In vivo reflectance and fluorescence spectra were collected from patients with oral lesions, as well as healthy volunteers, in order to evaluate the potential of spectroscopy to serve as a non-invasive tool for the detection ...

McGee, Sasha Alanda

2008-01-01

24

Fluorescence spectroscopy of rhodopsins: insights and approaches.  

PubMed

Fluorescence spectroscopy has become an established tool at the interface of biology, chemistry and physics because of its exquisite sensitivity and recent technical advancements. However, rhodopsin proteins present the fluorescence spectroscopist with a unique set of challenges and opportunities due to the presence of the light-sensitive retinal chromophore. This review briefly summarizes some approaches that have successfully met these challenges and the novel insights they have yielded about rhodopsin structure and function. We start with a brief overview of fluorescence fundamentals and experimental methodologies, followed by more specific discussions of technical challenges rhodopsin proteins present to fluorescence studies. Finally, we end by discussing some of the unique insights that have been gained specifically about visual rhodopsin and its interactions with affiliate proteins through the use of fluorescence spectroscopy. This article is part of a Special Issue entitled: Retinal Proteins - You can teach an old dog new tricks. PMID:24183695

Alexiev, Ulrike; Farrens, David L

2014-05-01

25

Fluorescent Multiblock ?-Conjugated Polymer Nanoparticles for In Vivo Tumor Targeting  

E-print Network

Highly fluorescent multiblock conjugated polymer nanoparticles with folic acid surface ligands are highly effective for bioimaging and in vivo tumor targeting. The targeted nanoparticles were preferentially localized in ...

Ahmed, Eilaf

26

Spatial distribution and function of sterol regulatory element-binding protein 1a and 2 homo- and heterodimers by in vivo two-photon imaging and spectroscopy fluorescence resonance energy transfer.  

PubMed

Sterol regulatory element-binding proteins (SREBPs) are a subfamily of basic helix-loop-helix-leucine zipper proteins that regulate lipid metabolism. We show novel evidence of the in vivo occurrence and subnuclear spatial localization of both exogenously expressed SREBP-1a and -2 homodimers and heterodimers obtained by two-photon imaging and spectroscopy fluorescence resonance energy transfer. SREBP-1a homodimers localize diffusely in the nucleus, whereas SREBP-2 homodimers and the SREBP-1a/SREBP-2 heterodimer localize predominantly to nuclear speckles or foci, with some cells showing a diffuse pattern. We also used tethered SREBP dimers to demonstrate that both homo- and heterodimeric SREBPs activate transcription in vivo. Ultrastructural analysis revealed that the punctate foci containing SREBP-2 are electron-dense nuclear bodies, similar or identical to structures containing the promyelocyte (PML) protein. Immunofluorescence studies suggest that a dynamic interplay exists between PML, as well as another component of the PML-containing nuclear body, SUMO-1, and SREBP-2 within these nuclear structures. These findings provide new insight into the overall process of transcriptional activation mediated by the SREBP family. PMID:15798184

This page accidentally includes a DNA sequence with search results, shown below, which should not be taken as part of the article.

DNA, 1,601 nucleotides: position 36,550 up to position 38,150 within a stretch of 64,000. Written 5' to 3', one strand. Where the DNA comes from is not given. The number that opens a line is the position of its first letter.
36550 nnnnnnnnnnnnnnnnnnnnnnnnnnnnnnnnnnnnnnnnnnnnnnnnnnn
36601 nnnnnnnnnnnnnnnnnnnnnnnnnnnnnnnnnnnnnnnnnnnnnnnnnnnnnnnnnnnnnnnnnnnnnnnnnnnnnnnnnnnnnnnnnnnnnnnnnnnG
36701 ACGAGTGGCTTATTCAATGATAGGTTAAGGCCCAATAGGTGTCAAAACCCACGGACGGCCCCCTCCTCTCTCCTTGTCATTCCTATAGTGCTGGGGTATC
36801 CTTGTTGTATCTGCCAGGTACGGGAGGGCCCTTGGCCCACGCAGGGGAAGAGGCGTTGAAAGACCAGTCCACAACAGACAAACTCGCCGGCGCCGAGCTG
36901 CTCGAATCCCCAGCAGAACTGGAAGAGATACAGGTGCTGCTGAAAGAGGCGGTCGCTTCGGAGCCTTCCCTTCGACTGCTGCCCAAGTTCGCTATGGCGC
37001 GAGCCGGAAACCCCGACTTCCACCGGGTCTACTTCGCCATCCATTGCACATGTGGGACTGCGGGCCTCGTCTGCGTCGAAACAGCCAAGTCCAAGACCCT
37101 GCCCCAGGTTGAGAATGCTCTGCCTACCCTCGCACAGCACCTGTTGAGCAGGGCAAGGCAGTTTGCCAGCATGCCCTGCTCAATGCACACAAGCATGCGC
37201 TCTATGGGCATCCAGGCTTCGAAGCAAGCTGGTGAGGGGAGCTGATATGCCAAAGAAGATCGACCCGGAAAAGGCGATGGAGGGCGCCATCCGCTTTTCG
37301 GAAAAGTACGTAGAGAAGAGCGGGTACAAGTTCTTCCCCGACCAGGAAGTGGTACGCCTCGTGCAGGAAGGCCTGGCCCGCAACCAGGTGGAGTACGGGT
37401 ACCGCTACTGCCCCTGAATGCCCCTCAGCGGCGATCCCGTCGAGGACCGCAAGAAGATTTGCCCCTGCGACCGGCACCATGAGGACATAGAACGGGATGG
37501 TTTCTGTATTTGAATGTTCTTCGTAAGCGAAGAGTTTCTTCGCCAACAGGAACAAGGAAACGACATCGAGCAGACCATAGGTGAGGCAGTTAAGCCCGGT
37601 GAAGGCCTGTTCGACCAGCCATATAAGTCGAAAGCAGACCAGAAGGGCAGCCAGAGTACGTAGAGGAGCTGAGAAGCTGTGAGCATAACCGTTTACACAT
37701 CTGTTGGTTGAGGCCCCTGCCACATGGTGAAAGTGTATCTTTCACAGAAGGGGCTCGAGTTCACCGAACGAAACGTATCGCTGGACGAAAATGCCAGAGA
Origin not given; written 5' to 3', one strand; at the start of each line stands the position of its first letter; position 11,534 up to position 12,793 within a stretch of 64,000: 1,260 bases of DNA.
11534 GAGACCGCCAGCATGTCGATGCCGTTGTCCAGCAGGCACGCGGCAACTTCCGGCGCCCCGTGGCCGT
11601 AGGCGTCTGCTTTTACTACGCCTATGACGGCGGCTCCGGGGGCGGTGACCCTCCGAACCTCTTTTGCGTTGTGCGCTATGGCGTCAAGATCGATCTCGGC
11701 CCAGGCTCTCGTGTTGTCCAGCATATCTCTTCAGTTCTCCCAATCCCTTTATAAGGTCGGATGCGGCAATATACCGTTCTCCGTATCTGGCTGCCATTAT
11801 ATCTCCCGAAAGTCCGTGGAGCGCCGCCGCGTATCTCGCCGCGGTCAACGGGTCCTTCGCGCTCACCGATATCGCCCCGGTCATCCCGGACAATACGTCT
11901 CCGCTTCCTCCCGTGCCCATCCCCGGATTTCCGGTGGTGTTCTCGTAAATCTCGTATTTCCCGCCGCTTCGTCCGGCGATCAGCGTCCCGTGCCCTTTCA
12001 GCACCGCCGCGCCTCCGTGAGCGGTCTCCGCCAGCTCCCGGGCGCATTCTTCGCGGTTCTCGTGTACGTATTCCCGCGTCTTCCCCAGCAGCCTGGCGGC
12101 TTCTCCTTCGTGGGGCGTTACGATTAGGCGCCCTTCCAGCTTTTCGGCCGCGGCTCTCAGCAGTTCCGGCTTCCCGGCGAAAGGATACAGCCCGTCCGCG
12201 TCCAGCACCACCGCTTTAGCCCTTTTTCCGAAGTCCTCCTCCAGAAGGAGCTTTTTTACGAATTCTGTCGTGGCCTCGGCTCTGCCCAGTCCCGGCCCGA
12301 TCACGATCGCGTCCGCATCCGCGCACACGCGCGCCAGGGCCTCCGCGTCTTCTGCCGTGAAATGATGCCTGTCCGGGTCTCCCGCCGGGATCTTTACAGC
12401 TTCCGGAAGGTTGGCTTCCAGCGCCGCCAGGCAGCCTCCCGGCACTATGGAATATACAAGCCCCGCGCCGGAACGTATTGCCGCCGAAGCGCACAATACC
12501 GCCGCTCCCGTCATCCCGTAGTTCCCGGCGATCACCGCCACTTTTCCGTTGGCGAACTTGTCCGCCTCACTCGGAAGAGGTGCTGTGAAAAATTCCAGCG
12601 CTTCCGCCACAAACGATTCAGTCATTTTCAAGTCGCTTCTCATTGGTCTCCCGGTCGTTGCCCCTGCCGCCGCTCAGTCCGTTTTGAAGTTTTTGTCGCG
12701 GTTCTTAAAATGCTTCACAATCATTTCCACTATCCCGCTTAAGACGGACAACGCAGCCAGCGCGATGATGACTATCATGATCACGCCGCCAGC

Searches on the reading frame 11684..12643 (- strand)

Zoumi, Aikaterini; Datta, Shrimati; Liaw, Lih-Huei L; Wu, Cristen J; Manthripragada, Gopi; Osborne, Timothy F; Lamorte, Vickie J